Valley People: Multi-sport maven Malcolm Daly is still on track | Features

Outdoor entrepreneur, guide and multi-sport legend Malcolm Daly and his wife Karen signed a contract to buy a house in Hailey about two years ago on the hood of their car in the Albertsons’ parking lot. They were in their new house only about an hour when an earthquake trembled through town and toppled well-known climbing features in the distant Sawtooth Mountains.

The Daly’s less than auspicious arrival in town would portend even greater challenges that lay ahead, but Malcolm had grown accustomed to overcoming obstacles and creating opportunities within the unpredictable and often unforgiving realm of the great outdoors.

Daly, 66, is a noted alpinist and the founder of Great Trango Holdings, Inc., which began as a start-up to purchase the assets of Lowe Alpine Systems and now includes Stonewear Designs and e-Grips, a maker of urethane climbing holds.

Daly was described by Outside Business Journal as “an outdoor industry treasure.” He is a founding board member of the Access Fund, where he served 13 years working to make climbing areas accessible to the public. He also co-founded Paradox Sports, which makes climbing accessible for climbers with disabilities. He is also a founding board member of the nonprofits No Barriers and the Action Committee for Eldorado.

Paradox Sports grew out of an ice climbing fall in 1999 on Alaska’s Mount Hunter that left him stranded on a ledge for two days and cost him his right foot. Later, in 2004, he suffered a heart attack while ice climbing in Ouray, Colorado. Paramedics revived him after his heart had stopped, giving one another high-fives.

“They said, ‘Whew, that was close,’” said Daly, who was fitted with a pacemaker and soon back to climbing, cycling and kayaking.

Daly grew up sailing Ensign sloops and hiking solo in Connecticut. He traveled as a youngster to Hong Kong, Japan and Brazil when his father worked for the State Department.

“My father worked for the CIA, but he never talked about it,” Daly said. “He was a spy, but they called him a diplomat.”

Daly tried climbing back east with the Appalachian Mountain Club, but was disappointed. Then, he wound up in the Tetons on a weeklong climbing road trip.

“I took a climbing lesson as part of the program, then took another, then another,” he said. Eventually, Daly settled into Colorado State University for a degree in outdoor recreation. He spent his free time climbing in Eldorado Canyon, Estes Park and elsewhere.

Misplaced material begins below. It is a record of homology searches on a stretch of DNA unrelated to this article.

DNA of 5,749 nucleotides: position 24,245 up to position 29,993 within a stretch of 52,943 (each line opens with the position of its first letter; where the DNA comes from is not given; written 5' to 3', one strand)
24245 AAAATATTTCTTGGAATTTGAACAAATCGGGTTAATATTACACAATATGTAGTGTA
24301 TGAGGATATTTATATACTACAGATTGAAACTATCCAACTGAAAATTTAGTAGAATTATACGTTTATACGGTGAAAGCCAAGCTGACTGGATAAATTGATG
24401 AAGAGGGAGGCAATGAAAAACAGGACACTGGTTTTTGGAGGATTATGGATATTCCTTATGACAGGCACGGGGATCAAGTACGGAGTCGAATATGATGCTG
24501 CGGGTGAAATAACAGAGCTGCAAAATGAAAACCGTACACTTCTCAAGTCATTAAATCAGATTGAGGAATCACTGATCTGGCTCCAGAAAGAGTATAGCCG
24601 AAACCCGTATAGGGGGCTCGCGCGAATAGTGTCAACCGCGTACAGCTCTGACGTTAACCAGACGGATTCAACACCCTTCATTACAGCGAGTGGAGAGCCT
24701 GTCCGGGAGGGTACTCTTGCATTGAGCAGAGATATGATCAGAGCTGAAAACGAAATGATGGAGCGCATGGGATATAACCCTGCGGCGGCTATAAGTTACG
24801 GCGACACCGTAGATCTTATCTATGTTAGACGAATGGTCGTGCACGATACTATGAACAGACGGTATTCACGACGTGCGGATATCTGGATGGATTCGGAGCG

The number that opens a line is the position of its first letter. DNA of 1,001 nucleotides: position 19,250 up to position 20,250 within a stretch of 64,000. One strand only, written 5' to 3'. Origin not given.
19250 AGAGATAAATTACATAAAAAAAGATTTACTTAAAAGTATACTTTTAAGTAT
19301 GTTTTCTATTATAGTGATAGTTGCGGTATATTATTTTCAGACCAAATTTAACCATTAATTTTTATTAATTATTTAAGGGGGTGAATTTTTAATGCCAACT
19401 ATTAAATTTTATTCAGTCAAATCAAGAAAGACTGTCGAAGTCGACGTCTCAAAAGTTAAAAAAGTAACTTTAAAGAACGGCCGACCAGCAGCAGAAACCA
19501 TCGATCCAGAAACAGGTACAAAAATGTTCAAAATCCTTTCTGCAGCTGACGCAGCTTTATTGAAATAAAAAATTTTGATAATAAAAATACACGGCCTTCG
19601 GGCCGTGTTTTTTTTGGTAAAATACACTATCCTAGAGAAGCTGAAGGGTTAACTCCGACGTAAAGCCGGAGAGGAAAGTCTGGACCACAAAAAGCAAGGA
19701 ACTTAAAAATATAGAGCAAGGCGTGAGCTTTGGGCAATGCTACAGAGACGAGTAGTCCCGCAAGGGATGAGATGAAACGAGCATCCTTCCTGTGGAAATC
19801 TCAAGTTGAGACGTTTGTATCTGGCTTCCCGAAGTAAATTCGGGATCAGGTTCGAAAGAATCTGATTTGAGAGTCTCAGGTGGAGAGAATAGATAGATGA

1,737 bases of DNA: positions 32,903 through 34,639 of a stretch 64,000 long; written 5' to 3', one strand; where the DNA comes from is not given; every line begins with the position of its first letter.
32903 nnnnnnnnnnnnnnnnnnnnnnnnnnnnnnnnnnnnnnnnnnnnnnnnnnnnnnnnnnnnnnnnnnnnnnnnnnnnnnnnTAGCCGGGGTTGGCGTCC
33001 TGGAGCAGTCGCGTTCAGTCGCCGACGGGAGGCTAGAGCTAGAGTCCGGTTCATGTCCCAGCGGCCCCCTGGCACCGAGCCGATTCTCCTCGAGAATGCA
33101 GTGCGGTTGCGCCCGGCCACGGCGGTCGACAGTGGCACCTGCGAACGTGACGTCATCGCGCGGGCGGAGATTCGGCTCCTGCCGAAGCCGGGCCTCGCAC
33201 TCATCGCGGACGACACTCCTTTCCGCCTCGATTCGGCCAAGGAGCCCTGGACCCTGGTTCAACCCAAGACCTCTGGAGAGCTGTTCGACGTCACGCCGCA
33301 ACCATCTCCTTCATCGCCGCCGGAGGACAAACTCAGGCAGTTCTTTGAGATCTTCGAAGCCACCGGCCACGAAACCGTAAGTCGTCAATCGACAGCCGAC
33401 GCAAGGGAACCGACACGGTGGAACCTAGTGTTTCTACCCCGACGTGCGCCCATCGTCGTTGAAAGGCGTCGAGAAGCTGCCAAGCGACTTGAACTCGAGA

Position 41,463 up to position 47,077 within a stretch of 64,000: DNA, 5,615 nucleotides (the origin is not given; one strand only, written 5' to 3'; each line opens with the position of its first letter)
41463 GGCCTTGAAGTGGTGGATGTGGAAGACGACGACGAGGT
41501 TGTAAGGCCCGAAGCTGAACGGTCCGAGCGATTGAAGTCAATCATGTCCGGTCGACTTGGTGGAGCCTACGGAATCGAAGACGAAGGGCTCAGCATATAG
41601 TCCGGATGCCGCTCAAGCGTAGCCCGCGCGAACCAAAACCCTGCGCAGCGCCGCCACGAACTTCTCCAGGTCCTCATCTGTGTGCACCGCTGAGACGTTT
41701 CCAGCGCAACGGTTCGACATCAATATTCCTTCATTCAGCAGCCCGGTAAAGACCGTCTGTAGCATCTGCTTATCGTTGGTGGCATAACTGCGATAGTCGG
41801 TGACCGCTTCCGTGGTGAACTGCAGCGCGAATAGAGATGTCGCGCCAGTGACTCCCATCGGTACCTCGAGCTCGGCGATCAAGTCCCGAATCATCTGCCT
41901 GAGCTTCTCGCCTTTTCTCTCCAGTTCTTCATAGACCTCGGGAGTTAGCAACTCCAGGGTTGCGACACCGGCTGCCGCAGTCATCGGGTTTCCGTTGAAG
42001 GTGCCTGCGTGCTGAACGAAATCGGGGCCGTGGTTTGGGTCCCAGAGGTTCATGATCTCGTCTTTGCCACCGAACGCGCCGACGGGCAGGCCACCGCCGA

“I got into ice climbing in 1975 when a friend dragged me out to give him a belay,’ Daly recalled. “It was cold, I got pumped and it was waaay scary, so I was hooked.”

At a time when ice climbing technology had a long way to go, Daly modified a spark plug socket wrench with a welding torch so that he could ratchet in the screws instead of levering them in with the shaft of his ice axes. One spring day he and a friend from Boulder, Colorado, named Will Gadd did 16 self-supported sports in one day, everything from ice-climbing and skiing to road biking and kayaking.

“For extra credit we mowed Will’s lawn because his in-laws were coming to town,” Daly said.

Less than two years after moving to Hailey, Daly had a stroke after returning home from an e-bike ride. When he arrived at the hospital he was paralyzed on his right side, but his mobility and dexterity were completely restored after the removal of a blood clot.

Daly, a noted extrovert, speaks haltingly following his stroke but laughs often while his wife Karen helps him search for words. As he continues to cash in on what remain of his nine lives, Daly remains upbeat and apparently determined to hold the course he set out on long ago.

“I’ll be Nordic skiing in winter and biking in summer,” he said.

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